Marketers Beware: Avoid the Olympic Temptation
By: Paul E. Thomas
The famous interlocking ring symbol of the Olympic Games was devised in 1913 by Baron Pierre de Coubertin, the founder of the modern Olympics, and adopted by the International Olympic Committee in 1914. Each of the five rings in the symbol represents a continent (the Americas are considered as one continent, and Antarctica is not included) and, according to the Olympic Charter, “expresses the activity of the Olympic Movement and represents the union of the five continents and the meeting of athletes from throughout the world at the Olympic Games.” Its debut delayed by the First World War, the Olympic Symbol was first used during the VIIth Olympiad in Antwerp in 1920.
With the XXIXth Olympiad set to begin just a little over a week from now in Beijing, business marketing specialists might wonder whether they can take advantage of the worldwide excitement and anticipation by developing advertising and marketing campaigns that have Olympic themes and use the Olympic Symbol in connection with their own company’s goods or services.
The question has a quick answer: don’t even think about it. (And, be very careful even if your business is located on the Olympic peninsula in the State of Washington.)
Many countries have granted their designated National Olympic Committee with strong trademark ownership and enforcement rights in the five rings symbol and its related terms and symbols, and the United States is no exception. In 1978, the U.S. Congress passed the Ted Stevens Olympic and Amateur Sports Act (“OASA,” 36 U.S.C. § 220501 et seq.), which gives the United States Olympic Committee (“USOC”) exclusive control over the following symbols:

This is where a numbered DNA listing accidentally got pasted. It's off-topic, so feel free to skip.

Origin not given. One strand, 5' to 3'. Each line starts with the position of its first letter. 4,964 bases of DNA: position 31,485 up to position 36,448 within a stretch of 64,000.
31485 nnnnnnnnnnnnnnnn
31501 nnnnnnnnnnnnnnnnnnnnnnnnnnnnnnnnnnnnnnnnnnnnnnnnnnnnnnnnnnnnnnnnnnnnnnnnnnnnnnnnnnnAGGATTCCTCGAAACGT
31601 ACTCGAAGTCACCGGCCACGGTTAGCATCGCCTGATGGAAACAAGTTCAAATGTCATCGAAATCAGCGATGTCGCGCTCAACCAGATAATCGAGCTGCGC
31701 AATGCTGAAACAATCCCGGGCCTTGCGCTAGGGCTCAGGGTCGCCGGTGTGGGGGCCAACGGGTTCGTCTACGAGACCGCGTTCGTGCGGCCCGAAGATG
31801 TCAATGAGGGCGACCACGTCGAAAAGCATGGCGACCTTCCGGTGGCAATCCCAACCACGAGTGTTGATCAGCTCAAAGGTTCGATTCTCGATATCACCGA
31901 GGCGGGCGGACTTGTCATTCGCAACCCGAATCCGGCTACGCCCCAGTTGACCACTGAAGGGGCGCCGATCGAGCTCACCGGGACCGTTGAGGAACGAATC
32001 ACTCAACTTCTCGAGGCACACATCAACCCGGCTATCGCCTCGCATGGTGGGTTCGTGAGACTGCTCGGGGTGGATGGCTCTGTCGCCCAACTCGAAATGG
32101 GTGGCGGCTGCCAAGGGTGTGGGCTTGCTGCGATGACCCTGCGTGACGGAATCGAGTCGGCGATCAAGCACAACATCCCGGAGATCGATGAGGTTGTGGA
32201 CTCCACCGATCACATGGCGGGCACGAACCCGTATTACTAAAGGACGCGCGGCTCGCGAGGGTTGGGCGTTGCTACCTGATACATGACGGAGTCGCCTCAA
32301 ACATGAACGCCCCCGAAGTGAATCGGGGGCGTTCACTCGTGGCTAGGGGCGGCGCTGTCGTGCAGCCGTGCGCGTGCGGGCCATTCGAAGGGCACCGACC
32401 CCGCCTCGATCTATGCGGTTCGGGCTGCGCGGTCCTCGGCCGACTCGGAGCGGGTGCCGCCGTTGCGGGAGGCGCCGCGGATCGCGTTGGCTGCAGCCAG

- the Olympic Symbol (five interlocking rings)
- the symbol of the International Paralympic Committee (3 TaiGeuks)
- the symbol of the Pan-American Sports Organization (a torch surrounded by concentric rings)
- the USOC emblem (an escutcheon with a blue chief and vertically extending red and white bars on the base with the Olympic Symbol displayed on the chief)
OASA also gives the USOC exclusive control over the following terms and phrases:
- Citius. Altius. Fortius. (“Swifter. Higher. Stronger.”)
- America Espirito Sport Fraternite
- United States Olympic Committee
- any combination of the terms listed in 1-8 above
But, marketing specialists might ask, are there no exceptions to OASA that would allow U.S. companies to use these words and symbols without an official license? What about fair use?
The concept of trademark fair use has been developed by courts to deal with the various circumstances in which party A uses a mark owned by party B in such a way that consumers are not confused into the mistaken belief that A is the owner of the mark or is somehow associated with B. The kind of trademark fair use relevant here is use in which A uses a mark owned by B to discuss the goods or services offered by B, even if A’s ultimate goal is to describe A’s own product. This is called “nominative fair use” because the user, A, names the real owner of the mark, B.